October 27, 2003
Sean Caine, 410-576-6357
OVER CHANGES TO CLEAN AIR ACT
Attorney General J. Joseph Curran, Jr., announced that Maryland
has joined 11 states and the District of Columbia today in suing
the U.S. Environmental Protection Agency over recent changes to
the New Source Review program under the federal Clean Air Act.
The states argue that the new regulations will sharply weaken national
air pollution protections and result in damage to the environment
and public health.
the lawsuit filed today the states and localities argue that
has the authority to make sweeping changes in the
Clean Air Act. The new rules will allow coal-fired power plants,
oil refineries and other large industrial sources to release more
pollution into the nation’s skies.
The Clean Air
Act requires existing industrial sources of air pollution to
install modern air pollution controls when they are
modified. While Congress intended pollution controls to be added
for any modification that increases pollution, EPA long ago allowed
exemptions for “routine maintenance” to exclude routine
work that would not be expected to increase pollution.
11 upwind states contribute significantly to Maryland’s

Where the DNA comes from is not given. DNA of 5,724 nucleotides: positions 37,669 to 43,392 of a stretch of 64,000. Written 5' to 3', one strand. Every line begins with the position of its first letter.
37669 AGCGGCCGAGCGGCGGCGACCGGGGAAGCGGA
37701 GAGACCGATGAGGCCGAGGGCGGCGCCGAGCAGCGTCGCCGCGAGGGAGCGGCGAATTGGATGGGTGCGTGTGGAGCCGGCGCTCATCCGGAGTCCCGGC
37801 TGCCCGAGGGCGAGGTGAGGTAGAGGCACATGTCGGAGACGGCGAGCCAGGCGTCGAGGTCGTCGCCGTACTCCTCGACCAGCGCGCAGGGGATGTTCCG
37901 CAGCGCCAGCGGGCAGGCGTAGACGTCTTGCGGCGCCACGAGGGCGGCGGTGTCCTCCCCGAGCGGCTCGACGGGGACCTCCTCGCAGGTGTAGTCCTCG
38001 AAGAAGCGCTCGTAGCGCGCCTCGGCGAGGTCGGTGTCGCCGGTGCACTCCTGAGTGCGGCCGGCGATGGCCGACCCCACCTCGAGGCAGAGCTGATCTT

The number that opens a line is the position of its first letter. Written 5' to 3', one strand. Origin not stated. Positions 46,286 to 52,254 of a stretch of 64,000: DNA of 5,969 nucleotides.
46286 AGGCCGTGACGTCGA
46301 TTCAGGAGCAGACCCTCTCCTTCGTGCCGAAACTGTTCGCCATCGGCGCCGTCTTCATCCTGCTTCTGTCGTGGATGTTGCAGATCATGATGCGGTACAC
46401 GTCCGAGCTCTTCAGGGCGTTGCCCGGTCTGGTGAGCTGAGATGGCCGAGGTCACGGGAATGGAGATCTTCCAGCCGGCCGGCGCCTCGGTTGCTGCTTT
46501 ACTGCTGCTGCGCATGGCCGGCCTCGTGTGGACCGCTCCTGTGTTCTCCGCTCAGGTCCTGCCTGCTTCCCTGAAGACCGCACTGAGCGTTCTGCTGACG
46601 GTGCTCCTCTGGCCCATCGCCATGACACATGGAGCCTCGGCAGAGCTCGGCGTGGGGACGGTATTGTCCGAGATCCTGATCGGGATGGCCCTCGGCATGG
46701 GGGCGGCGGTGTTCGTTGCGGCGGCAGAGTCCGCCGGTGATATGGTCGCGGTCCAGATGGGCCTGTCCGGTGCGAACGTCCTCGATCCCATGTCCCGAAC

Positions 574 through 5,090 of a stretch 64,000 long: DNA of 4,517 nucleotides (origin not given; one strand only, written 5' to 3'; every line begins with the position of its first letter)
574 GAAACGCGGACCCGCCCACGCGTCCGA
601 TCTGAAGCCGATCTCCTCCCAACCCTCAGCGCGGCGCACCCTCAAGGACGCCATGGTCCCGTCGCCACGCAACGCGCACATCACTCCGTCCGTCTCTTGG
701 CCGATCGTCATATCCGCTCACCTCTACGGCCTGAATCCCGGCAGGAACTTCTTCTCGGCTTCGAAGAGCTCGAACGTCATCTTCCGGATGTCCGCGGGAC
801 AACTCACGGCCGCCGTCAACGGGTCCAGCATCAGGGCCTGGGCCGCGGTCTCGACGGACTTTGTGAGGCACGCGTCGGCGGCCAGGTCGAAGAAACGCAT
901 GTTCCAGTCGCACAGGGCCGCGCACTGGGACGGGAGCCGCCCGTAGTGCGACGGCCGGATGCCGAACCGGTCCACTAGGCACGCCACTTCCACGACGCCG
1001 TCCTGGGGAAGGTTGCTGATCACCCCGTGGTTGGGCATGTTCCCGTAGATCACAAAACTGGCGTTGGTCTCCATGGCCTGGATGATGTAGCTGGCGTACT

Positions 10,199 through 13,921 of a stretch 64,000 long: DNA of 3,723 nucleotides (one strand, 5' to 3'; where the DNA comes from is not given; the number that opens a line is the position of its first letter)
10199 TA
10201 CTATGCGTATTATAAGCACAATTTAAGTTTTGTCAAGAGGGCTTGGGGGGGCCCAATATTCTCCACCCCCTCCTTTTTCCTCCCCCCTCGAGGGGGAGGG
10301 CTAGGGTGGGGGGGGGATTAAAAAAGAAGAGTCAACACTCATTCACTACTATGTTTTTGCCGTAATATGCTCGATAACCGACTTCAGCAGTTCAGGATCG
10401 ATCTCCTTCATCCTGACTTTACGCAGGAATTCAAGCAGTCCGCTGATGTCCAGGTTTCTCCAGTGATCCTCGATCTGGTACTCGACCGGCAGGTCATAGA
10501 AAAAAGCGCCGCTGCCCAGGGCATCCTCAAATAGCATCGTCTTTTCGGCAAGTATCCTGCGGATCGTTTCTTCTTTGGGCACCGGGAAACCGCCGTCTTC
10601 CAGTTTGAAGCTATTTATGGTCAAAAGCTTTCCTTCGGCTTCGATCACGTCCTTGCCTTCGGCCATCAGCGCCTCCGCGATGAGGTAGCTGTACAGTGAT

air quality problems. Pollutants such as nitrogen oxides contribute
to the state’s ground-level ozone problems and to high levels
of nitrogen in the
“We will take whatever steps necessary to protect the health
of our citizens and the Chesapeake Bay,” Attorney General
Curran said. “Over 650,000 Marylanders suffer from respiratory
ailments. The air they breathe–the air we all breathe–needs
to be improved, and the rule announced by the EPA is a step in
the wrong direction.”
The revisions to the New Source Review program were signed by
the EPA Acting Administrator on August 27, 2003 but did not become
final until they appeared in the Federal Register today.
action was filed in United States Court of Appeals for the District
of Columbia Circuit, where a currently pending
challenge to the first round of Clean Air Act rollback regulations